600+ glorious pages. Like I said: ahhhhhhh.

Ruin and Rising (The Grisha, #3)Ruin and Rising by Leigh Bardugo

My rating: 5 of 5 stars

I have THE WORST case of TEABS (The End of an Awesome Book Syndrome) right now. I tried to stretch this book out as much as I could to stave off its onset, but it was no use - in the end I was hiding from my family, curled up in a corner of the majlis, reading frantically.

And now it's over. Sigh. This is one of my favorite trilogies, and unlike most trilogies these days, I was really happy with the final installment. If I had to have a complaint, it would be that this book is, at times, overly pert. But I enjoy a good helping of pert every now and again, especially when the Darkling is threatening to destroy life as Ravka knows it.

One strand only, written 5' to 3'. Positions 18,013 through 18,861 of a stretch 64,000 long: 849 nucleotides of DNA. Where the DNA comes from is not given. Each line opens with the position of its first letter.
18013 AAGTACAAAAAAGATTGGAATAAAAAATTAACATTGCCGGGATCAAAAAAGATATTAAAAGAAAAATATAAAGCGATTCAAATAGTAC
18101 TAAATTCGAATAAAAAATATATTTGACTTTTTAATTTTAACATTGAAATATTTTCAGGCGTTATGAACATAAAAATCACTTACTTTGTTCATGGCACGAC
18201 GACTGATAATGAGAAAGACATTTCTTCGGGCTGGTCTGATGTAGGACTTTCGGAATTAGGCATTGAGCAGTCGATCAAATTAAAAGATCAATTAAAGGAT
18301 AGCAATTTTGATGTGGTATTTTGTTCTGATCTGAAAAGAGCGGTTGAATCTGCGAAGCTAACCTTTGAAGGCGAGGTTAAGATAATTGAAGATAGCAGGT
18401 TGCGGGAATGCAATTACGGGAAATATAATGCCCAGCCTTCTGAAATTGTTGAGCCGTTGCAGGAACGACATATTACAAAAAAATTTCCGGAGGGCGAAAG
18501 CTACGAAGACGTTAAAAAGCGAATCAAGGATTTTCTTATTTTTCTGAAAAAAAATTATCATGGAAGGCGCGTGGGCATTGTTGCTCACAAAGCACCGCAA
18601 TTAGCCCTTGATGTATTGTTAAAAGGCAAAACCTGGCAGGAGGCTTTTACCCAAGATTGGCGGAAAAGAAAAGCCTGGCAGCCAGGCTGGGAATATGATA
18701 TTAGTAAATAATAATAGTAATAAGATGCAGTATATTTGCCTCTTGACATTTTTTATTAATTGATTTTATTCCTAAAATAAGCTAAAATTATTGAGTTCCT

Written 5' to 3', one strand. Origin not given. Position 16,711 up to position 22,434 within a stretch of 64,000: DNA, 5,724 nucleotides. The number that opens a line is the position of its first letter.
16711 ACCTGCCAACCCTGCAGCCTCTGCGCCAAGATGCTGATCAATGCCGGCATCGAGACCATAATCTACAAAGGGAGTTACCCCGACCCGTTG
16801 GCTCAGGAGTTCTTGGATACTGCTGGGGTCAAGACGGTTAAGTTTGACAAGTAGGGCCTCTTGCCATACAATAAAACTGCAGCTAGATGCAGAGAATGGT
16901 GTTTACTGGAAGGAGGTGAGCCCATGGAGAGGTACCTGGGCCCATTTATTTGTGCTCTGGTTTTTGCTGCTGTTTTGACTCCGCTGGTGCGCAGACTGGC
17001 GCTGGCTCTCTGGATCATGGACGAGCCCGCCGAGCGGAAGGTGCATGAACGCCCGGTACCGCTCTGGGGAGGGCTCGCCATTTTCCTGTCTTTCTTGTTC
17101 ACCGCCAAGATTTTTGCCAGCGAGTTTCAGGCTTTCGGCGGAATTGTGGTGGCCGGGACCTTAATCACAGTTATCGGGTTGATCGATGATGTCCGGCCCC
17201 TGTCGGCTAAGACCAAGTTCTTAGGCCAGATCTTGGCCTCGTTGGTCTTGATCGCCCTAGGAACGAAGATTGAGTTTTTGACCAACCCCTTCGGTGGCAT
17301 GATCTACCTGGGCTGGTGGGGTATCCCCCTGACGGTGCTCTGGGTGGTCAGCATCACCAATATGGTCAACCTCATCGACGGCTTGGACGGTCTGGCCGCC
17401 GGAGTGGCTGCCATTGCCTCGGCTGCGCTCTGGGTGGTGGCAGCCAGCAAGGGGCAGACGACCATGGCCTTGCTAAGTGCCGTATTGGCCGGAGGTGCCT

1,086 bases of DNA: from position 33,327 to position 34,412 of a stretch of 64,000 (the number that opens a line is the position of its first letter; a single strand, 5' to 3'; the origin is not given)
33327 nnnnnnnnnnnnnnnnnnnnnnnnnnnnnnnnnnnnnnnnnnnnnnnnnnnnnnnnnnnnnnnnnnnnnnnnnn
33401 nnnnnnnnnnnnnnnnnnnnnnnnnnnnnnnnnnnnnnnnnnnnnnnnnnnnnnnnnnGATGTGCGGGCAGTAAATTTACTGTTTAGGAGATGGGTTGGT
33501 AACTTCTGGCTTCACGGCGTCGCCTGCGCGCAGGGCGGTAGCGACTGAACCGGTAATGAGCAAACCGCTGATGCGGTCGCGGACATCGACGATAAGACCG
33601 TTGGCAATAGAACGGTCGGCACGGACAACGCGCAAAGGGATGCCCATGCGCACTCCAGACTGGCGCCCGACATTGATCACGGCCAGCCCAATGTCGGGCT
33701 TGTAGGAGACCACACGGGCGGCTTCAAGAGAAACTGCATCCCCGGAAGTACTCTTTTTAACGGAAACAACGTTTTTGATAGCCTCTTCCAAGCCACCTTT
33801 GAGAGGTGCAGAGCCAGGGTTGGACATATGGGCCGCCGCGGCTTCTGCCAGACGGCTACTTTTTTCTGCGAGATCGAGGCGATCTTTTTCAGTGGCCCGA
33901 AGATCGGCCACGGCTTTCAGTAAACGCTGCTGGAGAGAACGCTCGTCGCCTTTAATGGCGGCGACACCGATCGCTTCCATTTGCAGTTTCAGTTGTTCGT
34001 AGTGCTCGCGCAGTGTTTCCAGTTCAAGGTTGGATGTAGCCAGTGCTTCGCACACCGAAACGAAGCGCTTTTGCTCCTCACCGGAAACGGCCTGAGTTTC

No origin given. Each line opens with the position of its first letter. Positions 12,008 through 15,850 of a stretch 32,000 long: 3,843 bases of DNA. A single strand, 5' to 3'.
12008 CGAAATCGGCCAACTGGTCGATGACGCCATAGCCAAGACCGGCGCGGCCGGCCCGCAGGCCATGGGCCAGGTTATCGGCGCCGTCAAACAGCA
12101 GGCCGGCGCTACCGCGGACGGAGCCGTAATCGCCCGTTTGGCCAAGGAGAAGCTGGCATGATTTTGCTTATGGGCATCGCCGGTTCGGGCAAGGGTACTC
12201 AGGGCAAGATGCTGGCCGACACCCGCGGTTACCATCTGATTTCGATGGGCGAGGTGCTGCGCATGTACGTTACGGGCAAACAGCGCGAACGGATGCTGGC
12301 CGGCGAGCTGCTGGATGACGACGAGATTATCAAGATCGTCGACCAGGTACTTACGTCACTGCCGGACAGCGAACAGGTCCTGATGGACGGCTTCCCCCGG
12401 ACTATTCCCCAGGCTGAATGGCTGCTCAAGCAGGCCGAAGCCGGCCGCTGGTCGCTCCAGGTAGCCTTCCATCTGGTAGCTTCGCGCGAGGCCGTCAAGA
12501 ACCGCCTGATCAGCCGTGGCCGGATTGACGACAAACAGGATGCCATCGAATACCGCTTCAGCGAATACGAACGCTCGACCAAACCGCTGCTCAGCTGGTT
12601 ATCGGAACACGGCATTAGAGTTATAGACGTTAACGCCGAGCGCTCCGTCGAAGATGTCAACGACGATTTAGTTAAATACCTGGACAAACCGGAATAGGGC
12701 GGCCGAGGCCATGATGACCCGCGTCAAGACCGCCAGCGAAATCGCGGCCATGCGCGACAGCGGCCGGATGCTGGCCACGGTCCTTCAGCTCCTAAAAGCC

Speaking of Ravka, the world that Bardugo created is one of my favorite things about these books. Sometimes the world of a book is just an afterthought, and you find yourself skipping over the weirdly overwrought vocabulary and place names and mythology. NOT SO with this trilogy. My childhood fascination with all things Romanov plus my time living in Russia made this an extra rich read.

I'm happy to see that Bardugo is writing another book. Too bad I can't read it NOW NOW NOW.

In the land of Nadia Comaneci

The true story behind Calico Captive